Studies on the Effect of Fructose and Xylitol in the Rat Liver: 5′-Nucleotidase, Adenosine Deaminase, De Novo Purine Synthesis
Fructose as well as xylitol are both rapidly metabolized in liver the main product being glucose (1, 11). In high doses these sugar surrogates induce an increase of uric acid levels both on parenteral and oral application (4, 5, 8, 14, 16, 18, 20). The causes underlying the hyperuricemia thus produced are still unclear. Since the metabolism of both substrates involves a phosphorylation step, the liver cell ATP concentration is (at least temporarily) reduced. This reduction is accompanied by a depletion of ADP, AMP and inorganic phosphates. The loss of inorganic phosphates (Pi) is thought to activate catabolic enzyme reactions of purine metabolism which, in turn, would enhance purine nucleotide degradation (2, 5, 12, 17 – 20). If this hypothesis is correct, both fructose and xylitol should be expected to activate catabolic enzymes, such as 5′-nucleotidase and adenosine deaminase. This, in turn, would result in a secondary increase of de novo purine synthesis. To validate this assumption we studied the effects of the two sugar alcohols on 5′-nucleotidase and adenosine deaminase activities in the rat liver in vivo and in vitro. At the same time, the incorporation of the purine precursor glycine in rat liver adenine nucleotides was measured.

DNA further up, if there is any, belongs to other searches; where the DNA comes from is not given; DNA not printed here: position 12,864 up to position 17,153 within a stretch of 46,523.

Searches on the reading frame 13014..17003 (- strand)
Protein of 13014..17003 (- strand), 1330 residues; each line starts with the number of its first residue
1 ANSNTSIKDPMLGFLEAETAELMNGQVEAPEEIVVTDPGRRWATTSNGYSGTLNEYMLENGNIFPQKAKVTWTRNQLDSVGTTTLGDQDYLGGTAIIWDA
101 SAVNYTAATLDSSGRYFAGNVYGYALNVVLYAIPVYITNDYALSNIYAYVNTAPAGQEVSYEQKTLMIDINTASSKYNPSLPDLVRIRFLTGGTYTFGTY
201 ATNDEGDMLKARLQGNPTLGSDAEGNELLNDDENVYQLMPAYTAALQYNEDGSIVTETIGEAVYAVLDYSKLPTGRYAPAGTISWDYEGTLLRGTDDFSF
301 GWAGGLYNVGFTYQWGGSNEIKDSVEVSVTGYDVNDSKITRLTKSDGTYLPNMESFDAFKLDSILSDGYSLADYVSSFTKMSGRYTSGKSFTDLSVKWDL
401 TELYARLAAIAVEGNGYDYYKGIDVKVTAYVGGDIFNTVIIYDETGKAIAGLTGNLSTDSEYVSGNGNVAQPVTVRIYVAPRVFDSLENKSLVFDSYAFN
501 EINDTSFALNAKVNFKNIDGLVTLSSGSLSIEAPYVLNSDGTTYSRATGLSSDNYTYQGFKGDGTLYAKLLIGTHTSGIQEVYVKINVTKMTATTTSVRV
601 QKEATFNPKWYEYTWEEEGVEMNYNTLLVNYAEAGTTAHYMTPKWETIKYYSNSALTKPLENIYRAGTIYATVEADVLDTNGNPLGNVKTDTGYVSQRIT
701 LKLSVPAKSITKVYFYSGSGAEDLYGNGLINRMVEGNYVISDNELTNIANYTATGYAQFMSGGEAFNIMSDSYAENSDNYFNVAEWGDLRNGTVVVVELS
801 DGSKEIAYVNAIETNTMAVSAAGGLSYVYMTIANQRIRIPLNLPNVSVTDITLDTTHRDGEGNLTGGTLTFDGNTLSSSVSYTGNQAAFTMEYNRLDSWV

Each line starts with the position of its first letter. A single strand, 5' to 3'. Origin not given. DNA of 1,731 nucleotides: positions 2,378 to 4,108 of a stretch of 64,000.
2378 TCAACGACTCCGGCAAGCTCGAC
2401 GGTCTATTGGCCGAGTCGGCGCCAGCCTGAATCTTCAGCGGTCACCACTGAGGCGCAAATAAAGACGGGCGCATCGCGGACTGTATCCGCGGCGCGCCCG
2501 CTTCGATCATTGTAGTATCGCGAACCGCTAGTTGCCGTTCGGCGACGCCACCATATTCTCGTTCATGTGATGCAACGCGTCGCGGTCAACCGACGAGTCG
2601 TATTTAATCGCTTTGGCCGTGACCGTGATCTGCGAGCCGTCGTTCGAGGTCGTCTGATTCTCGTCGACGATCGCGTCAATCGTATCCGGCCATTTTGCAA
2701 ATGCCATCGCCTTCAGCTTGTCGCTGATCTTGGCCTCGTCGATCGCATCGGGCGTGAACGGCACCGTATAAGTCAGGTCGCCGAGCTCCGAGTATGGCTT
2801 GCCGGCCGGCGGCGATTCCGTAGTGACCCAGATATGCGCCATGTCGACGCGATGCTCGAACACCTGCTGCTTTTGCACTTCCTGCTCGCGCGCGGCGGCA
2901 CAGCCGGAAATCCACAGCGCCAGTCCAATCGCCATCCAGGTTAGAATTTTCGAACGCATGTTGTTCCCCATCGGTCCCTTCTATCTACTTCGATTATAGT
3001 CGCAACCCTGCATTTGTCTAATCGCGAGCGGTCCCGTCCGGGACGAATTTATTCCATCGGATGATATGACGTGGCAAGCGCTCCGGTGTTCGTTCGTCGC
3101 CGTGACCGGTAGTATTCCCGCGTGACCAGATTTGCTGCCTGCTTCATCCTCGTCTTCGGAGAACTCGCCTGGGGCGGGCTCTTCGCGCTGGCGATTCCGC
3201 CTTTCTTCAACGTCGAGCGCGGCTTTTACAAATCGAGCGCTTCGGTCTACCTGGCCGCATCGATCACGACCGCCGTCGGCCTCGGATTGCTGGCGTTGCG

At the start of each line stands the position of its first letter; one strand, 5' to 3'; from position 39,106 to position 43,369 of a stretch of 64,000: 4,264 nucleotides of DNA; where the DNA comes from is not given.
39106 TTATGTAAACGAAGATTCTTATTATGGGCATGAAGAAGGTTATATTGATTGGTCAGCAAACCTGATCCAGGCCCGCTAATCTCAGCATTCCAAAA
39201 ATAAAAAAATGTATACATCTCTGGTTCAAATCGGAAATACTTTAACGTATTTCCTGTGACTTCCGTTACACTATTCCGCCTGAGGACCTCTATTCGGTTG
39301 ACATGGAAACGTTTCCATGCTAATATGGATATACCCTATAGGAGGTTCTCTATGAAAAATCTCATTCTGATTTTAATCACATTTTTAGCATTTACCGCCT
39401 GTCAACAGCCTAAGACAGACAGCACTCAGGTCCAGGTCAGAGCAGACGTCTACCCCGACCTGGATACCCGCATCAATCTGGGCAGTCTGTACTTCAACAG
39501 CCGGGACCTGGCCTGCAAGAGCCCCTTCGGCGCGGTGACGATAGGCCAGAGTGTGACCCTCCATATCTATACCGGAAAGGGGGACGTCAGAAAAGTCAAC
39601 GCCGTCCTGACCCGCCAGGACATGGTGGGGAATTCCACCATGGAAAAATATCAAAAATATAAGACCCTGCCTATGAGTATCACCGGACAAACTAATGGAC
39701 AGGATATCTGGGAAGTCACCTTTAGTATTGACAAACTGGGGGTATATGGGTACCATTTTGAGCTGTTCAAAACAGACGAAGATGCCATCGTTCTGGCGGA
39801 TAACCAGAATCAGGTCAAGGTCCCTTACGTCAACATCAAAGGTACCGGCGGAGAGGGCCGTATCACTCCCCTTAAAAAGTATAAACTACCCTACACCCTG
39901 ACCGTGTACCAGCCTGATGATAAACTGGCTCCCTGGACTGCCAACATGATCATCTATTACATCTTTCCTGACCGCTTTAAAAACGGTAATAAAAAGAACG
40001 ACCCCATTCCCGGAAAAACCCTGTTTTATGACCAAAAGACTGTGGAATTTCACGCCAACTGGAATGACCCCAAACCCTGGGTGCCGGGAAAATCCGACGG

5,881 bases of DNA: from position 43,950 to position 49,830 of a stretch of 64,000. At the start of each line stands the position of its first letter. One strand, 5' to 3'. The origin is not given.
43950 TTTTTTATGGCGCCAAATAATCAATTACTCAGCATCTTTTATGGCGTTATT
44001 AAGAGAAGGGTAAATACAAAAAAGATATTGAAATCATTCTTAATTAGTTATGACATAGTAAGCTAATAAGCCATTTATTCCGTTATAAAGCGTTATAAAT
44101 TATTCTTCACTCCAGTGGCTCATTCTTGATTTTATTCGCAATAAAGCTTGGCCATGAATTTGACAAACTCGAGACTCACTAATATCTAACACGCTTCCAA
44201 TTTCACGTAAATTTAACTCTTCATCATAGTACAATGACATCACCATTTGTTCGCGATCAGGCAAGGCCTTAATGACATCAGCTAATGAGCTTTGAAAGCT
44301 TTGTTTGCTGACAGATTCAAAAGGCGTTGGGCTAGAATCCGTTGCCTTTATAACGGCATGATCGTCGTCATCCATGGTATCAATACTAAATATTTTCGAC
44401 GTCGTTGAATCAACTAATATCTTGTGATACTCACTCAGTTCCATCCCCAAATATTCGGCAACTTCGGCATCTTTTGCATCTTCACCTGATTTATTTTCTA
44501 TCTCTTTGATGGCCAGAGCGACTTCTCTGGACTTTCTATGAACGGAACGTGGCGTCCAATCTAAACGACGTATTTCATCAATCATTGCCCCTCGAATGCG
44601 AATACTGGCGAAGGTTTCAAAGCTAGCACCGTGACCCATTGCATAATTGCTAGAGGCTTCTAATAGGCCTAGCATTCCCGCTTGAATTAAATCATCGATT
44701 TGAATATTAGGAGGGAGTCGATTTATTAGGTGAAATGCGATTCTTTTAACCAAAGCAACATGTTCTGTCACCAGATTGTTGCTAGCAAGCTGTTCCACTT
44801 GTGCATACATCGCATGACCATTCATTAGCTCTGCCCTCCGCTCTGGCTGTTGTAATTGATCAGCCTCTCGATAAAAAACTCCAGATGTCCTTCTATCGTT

KeywordsSugar Catheter Saccharose Glycine Adenosine
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